Australia had the good fortune of largely avoiding the most debilitating effects of the GFC in 2008, but the regulatory backlash has been felt globally regardless of financial exposure. Australia now has tighter lending regulations and bank capital rules, with 2018 promising to deliver yet more regulatory tightening.

Australian banks stock market

Source: Investing.com

The past performance of this product is not and should not be taken as an indication of future performance. Caution should be exercised in assessing past performance. This product, like all other financial products, is subject to market forces and unpredictable events that may adversely affect future performance.

In terms of the ASX, the Aussie benchmark bank index is trading at all-time highs indicating that investors’ risk-appetite remains strong.

4: Will the mining recovery continue?

After a period of declining revenue, several major Australian mining industries bounced back in 2017.

Both base and precious metals experience heightened miner attention as spot prices continued trending higher. Commodities such as lithium, cobalt, zinc and graphite were the standout performers of 2017, thanks to their importance in lithium-ion batteries and energy storage technologies.

Mining industry capital expenditure continues to decline but has now reached a historic low of around A$30 billion for the last fiscal year. There is a possibility that this expenditure may creep up again due to the strong price inflation seen in 2016/17, which can lead to a lagging knock-on effect of more capital expenditure.

australian mining expenditure per year

Source: Australian Bureau of Statistics

Australia, along with the rest of the world, will see further progress towards a lithium-ion powered future in 2018. This could maintain a strong demand for the commodities vital to these cleaner energies, and contribute positively to Australia’s dominance in the market.

5: What next for the Aussie dollar?

The Australian dollar has remained in a $0.70-$0.80 range against the US dollar for three years. However, given the telegraphed monetary policies of the US Fed and RBA, we could see changing yield-differentials affect the Aussie dollar significantly.

The Fed is expected to raise rates tentatively while the RBA is admittedly worried about runaway property inflation and a frothy stock market — both of which could see the RBA more likely to consider rate rises.

The Aussie dollar is on course to record four consecutive weeks of gains against the US dollar, and is already trading close to the top of the trading range that it has been on for the past two to three years.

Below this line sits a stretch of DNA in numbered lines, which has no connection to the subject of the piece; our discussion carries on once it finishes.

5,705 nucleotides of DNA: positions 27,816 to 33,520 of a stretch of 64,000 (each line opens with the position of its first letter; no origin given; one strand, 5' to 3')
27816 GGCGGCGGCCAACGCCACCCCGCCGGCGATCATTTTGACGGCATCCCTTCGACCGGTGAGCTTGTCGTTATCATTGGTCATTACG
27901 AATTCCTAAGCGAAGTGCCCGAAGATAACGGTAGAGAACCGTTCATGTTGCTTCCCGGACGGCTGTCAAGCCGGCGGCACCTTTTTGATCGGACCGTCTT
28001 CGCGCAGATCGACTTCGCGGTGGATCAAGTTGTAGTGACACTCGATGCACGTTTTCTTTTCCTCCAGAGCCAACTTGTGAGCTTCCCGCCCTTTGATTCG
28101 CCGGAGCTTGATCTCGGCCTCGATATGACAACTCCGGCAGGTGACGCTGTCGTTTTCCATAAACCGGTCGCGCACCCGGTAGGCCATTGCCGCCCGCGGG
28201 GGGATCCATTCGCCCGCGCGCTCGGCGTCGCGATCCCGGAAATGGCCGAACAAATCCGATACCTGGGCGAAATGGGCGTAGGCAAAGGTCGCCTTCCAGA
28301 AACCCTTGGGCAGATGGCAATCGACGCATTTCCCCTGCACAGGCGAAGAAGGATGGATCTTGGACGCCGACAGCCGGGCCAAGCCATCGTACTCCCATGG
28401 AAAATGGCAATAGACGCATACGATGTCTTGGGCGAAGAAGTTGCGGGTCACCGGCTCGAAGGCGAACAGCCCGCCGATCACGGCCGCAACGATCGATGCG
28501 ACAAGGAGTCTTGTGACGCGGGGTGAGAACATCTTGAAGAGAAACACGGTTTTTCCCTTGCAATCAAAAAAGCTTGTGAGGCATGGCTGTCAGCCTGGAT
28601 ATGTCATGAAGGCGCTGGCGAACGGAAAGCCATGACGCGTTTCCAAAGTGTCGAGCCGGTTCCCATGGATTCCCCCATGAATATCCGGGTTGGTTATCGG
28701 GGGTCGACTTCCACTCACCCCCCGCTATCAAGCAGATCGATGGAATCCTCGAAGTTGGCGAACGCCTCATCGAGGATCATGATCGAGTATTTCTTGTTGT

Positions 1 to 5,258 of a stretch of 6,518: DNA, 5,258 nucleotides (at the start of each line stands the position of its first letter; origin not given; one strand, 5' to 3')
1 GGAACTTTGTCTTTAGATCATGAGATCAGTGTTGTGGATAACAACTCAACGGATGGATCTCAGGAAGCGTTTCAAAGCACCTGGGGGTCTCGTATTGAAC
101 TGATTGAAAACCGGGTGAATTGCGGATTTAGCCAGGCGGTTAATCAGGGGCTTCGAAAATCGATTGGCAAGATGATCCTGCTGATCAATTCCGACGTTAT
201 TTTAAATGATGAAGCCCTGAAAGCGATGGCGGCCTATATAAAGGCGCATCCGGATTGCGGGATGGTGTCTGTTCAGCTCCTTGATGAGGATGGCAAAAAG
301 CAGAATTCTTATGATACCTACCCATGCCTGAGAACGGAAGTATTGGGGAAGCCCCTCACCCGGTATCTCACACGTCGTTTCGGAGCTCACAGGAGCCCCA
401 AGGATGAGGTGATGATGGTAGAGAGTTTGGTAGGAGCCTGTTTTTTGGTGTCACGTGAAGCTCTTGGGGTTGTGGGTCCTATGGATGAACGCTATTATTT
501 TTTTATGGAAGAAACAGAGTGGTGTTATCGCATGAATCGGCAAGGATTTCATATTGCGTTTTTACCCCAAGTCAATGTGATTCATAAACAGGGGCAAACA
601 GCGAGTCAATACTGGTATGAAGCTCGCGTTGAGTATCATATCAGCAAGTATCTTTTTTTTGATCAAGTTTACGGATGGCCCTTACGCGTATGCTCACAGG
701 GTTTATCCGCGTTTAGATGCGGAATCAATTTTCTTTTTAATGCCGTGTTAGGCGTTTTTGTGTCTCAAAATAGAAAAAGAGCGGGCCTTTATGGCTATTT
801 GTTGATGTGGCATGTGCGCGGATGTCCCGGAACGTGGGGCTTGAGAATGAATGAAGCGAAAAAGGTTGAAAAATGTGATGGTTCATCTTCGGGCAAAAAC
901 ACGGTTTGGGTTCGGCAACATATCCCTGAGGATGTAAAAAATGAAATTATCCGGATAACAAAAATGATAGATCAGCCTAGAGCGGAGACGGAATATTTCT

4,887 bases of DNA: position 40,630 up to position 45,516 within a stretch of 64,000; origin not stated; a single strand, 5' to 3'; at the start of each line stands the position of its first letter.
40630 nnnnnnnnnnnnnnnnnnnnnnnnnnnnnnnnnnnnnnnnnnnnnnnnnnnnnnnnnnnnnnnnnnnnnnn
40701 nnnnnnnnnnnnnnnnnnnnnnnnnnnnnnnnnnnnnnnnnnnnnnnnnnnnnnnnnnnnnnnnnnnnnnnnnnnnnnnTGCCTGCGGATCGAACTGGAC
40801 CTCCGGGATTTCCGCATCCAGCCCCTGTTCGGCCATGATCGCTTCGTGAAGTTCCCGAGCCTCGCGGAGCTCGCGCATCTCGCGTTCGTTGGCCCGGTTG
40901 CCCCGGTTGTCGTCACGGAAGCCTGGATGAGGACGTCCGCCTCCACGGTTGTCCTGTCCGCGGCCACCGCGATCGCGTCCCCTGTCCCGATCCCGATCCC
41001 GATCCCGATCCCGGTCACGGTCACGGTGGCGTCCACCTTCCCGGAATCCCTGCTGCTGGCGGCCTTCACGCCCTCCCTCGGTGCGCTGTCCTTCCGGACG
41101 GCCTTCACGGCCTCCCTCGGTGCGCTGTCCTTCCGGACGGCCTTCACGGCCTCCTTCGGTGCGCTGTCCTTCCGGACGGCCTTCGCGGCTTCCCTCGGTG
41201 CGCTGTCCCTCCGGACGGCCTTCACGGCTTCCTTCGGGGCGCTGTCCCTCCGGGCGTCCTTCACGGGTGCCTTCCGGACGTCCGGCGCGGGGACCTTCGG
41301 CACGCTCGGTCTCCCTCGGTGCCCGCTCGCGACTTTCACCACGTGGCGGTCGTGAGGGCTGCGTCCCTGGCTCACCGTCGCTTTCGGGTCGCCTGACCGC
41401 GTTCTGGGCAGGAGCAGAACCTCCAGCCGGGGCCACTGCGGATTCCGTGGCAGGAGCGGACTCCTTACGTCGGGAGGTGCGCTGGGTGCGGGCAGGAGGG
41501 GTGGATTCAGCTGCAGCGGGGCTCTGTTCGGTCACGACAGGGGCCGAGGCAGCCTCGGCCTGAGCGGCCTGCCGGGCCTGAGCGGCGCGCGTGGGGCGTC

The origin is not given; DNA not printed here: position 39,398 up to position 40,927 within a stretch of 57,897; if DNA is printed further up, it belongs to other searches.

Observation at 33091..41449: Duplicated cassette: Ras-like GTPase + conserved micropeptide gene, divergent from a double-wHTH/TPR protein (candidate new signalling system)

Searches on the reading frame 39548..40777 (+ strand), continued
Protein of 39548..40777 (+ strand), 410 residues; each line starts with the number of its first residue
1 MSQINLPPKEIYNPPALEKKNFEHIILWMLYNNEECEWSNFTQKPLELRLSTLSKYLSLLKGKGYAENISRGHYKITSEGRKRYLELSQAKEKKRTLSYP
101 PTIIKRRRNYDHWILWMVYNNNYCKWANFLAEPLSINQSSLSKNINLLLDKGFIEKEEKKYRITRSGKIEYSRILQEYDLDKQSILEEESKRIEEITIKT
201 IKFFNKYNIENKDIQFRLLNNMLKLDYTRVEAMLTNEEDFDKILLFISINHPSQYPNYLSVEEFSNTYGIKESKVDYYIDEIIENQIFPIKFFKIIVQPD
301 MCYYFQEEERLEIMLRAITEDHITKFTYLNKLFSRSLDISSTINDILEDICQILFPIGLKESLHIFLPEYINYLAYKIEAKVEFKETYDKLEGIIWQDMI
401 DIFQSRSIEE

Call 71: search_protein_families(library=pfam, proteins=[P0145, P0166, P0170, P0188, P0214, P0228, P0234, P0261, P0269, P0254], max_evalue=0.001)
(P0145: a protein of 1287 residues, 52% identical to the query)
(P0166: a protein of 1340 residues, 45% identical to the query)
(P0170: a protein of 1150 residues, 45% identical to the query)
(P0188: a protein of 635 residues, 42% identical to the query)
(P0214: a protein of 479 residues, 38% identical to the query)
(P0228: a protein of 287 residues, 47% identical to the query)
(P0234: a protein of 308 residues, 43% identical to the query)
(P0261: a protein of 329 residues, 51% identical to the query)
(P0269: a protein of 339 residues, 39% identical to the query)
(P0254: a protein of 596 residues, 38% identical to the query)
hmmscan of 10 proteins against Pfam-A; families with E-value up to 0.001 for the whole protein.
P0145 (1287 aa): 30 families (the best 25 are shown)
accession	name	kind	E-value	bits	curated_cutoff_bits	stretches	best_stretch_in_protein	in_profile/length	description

australian dollar v US dollar

Source: ProRealTime

The past performance of this product is not and should not be taken as an indication of future performance. Caution should be exercised in assessing past performance. This product, like all other financial products, is subject to market forces and unpredictable events that may adversely affect future performance.

It is tipped by some to trade as high as 83 cents in 2018, and CommSec analysts forecast total returns on Australian shares of 10-12 per cent in 2018. That said, currency movements are notoriously hard to predict as there are so many global factors at play.

This article is General Information and contains only some information about some elements of one or more financial products. It may contain; (1) broker projections and price targets that are only estimates and may not be met, (2) historical data in terms of earnings performance and/or share trading patterns that should not be used as the basis for an investment as they may or may not be replicated. Those considering engaging with any financial product mentioned in this article should always seek independent financial advice from a licensed financial advisor before making any financial decisions.

S3 Consortium Pty Ltd (CAR No.433913) is a corporate authorised representative of Longhou Capital Markets Pty Ltd (AFSL No. 292464). The information contained in this article is general information only. Any advice is general advice only. Neither your personal objectives, financial situation nor needs have been taken into consideration. Accordingly you should consider how appropriate the advice (if any) is to those objectives, financial situation and needs, before acting on the advice.

Conflict of Interest Notice

S3 Consortium Pty Ltd does and seeks to do business with companies featured in its articles. As a result, investors should be aware that the Firm may have a conflict of interest that could affect the objectivity of this article. Investors should consider this article as only a single factor in making any investment decision. The publishers of this article also wish to disclose that they may hold this stock in their portfolios and that any decision to purchase this stock should be done so after the purchaser has made their own inquires as to the validity of any information in this article.

Publishers Notice

The information contained in this article is current at the finalised date. The information contained in this article is based on sources reasonably considered to be reliable by S3 Consortium Pty Ltd, and available in the public domain. No “insider information” is ever sourced, disclosed or used by S3 Consortium.

Facebook
Twitter
Google Plus
LinkedIn